S is for Space flights, Sweater sets and Slam books. Nineteenth of 26 posts in the April 2021 Blogging From #AtoZChallenge. Theme: “Endwell: My Early Teen Years”— adding my story to the family history mix. Please join me on the journey.
Today, NASA’s Mars 2020 Perseverance rover is in the U.S. space exploration spotlight — sending back amazing photos, videos and data from the red planet and launching a mini-helicopter for the first time.
Yet in my early teens (1963-65), when space flights were still new, they somehow seemed like a much bigger deal — preempting TV broadcasts while we stopped everything to watch the NASA countdowns. And I remember an amusing example of this , from when I was 13 — a quintessential early-sixties moment!
My mom had taken me to my orthodontist appointment, but it coincided with a space flight launch — possibly the May 15, 1963 launch of astronaut L. Gordon Cooper into orbit in the final manned flight of Project Mercury, since manned flights were an especially big deal.
Anyway, none of us wanted to miss the live launch — so after adjusting my braces the orthodontist quickly waved me and Mom into his office and the three of us stood in front of his little black-and-white TV and watched the fiery liftoff.
Of course, at age 13-15 I had to be dressed correctly to go to the dentist, watch space flights and attend school — which is where sweater sets came in.
One of the popular outfits in my early teens was a frothy pastel mohair cardigan worn with a matching pleated wool skirt. All the girls at school wore them — and I badly wanted a sweater set of my own.
The problem was, with five children at home my parents kept to a budget — which meant I usually had to wear the “next best version” that was available at the discount store.
Not that the knockoff clothing wasn’t nice — I just felt out of sync because it wasn’t what the other teen girls were wearing.
So when Christmas rolled around, I sighed and put the sweater set on my wish list as the number one item — hoping for a miracle.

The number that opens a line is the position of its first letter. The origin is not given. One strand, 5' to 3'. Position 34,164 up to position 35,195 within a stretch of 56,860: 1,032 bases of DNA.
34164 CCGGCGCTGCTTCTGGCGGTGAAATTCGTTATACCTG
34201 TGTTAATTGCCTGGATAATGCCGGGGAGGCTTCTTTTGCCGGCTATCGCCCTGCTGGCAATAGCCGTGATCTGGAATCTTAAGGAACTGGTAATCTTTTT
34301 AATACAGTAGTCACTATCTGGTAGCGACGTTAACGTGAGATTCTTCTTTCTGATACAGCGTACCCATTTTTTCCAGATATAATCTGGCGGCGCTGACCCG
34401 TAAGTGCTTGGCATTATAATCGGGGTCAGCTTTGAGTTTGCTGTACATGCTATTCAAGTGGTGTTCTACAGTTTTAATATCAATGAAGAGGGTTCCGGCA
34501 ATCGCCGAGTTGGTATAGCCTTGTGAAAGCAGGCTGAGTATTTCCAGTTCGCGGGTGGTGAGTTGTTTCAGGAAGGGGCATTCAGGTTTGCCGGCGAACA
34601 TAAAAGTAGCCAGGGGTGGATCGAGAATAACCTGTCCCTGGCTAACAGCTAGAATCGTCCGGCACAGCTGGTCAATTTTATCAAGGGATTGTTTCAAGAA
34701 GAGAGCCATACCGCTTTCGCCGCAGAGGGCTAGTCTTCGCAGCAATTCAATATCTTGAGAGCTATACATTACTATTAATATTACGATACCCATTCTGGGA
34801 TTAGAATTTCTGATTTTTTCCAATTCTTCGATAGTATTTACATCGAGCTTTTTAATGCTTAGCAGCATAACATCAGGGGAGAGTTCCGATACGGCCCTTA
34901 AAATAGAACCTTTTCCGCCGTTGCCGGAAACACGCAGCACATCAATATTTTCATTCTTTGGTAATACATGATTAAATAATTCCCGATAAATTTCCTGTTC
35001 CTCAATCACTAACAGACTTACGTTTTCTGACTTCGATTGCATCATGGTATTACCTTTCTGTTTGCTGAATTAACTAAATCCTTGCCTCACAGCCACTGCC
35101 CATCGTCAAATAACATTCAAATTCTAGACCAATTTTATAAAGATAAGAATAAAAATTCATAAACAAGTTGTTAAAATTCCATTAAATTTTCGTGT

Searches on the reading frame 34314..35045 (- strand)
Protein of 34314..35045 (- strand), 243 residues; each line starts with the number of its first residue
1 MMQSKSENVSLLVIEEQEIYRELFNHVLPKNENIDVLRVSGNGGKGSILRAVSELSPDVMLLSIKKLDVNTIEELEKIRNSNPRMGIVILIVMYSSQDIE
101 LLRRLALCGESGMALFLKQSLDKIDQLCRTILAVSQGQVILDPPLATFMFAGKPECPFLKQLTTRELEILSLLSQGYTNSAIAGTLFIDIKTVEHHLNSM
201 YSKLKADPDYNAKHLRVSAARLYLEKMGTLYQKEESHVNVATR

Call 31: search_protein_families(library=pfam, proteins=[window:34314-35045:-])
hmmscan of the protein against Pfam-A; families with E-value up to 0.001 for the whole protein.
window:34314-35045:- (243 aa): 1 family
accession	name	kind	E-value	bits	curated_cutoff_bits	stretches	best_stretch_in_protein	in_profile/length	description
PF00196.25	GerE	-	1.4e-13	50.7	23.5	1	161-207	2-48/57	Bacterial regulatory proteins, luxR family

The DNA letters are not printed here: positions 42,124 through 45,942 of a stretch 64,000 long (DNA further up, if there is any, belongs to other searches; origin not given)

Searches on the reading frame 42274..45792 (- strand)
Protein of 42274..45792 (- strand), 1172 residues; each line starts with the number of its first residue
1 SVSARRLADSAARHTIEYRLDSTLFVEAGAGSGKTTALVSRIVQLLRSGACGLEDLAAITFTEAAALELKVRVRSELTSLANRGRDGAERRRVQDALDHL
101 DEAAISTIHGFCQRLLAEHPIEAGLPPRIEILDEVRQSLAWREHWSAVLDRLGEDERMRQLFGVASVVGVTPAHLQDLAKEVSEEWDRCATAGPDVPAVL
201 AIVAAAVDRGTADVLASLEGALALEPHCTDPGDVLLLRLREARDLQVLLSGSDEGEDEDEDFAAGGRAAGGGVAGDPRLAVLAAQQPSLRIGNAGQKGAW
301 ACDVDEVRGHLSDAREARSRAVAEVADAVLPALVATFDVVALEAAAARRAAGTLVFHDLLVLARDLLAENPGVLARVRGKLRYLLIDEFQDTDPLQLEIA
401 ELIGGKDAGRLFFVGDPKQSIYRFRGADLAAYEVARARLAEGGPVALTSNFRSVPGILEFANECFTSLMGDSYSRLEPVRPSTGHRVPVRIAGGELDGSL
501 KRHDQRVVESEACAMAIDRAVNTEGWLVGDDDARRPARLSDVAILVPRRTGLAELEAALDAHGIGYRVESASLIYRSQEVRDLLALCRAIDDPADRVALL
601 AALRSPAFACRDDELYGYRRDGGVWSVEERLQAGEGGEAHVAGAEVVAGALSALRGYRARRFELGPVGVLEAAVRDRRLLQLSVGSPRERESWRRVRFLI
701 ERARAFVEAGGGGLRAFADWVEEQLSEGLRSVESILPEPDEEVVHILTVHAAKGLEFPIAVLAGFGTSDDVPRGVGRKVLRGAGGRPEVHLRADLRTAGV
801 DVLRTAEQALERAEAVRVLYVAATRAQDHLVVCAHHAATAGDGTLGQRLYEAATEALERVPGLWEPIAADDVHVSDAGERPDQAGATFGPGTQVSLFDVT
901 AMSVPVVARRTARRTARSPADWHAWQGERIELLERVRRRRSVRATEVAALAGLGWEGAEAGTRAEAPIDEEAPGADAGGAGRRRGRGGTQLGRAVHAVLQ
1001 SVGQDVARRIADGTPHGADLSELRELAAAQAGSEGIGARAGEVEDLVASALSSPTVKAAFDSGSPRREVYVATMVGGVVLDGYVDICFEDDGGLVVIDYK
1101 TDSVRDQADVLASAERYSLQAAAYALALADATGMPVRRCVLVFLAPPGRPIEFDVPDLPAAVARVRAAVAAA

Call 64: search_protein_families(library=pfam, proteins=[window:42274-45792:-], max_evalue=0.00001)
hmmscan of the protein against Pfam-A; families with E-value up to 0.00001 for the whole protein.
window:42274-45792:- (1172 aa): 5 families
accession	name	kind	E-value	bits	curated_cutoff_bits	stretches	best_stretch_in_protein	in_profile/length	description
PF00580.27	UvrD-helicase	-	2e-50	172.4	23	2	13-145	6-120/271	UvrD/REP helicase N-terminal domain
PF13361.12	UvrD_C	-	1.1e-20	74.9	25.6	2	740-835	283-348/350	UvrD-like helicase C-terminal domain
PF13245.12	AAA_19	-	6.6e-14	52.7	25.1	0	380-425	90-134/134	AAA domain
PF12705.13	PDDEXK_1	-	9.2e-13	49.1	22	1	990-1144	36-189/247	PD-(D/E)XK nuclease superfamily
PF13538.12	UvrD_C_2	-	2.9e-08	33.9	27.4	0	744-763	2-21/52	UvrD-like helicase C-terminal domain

Happily, Santa heard my plea and dropped a hint to my parents — because that year, under the tree, were a gorgeous baby-pink mohair sweater and matching skirt! And not the knockoffs, either. I couldn’t wait to proudly wear them to school!
Clothes were part of fitting in — and so was acceptance by teen peers. And one tough way to test that acceptance was with a slam book.
Alas, the concept of slam books originated in the 1940s as a form of bullying, where teens would “slam” someone in writing in a notebook that was passed around. Fortunately, by the early 1960s slam books had morphed into something a bit less sinister.
You created a slam book using a spiral bound notebook, putting the word SLAM on the front, and writing the names of the people you wanted to include on the top of each page.
Then you’d go up to students and ask, “Do you want to sign my slam book?” And they could anonymously write whatever they wanted — good or bad — on the person’s page.
Yes, there were teens who vented in slam books and wrote derogatory comments on someone’s page — which we all lived in fear of. But oddly, the other fear was being left out of slam books altogether.
So the slam books I started — and the ones I remember signing — usually had my friends in them and we mainly wrote compliments about one another, striving in our own way for social acceptance during our early teen years.
Up next, T is for Talking on the busy signal. Please leave a comment, then join me as Endwell: My Early Teen Years unfolds one letter at a time!
© 2021 Molly Charboneau. All rights reserved.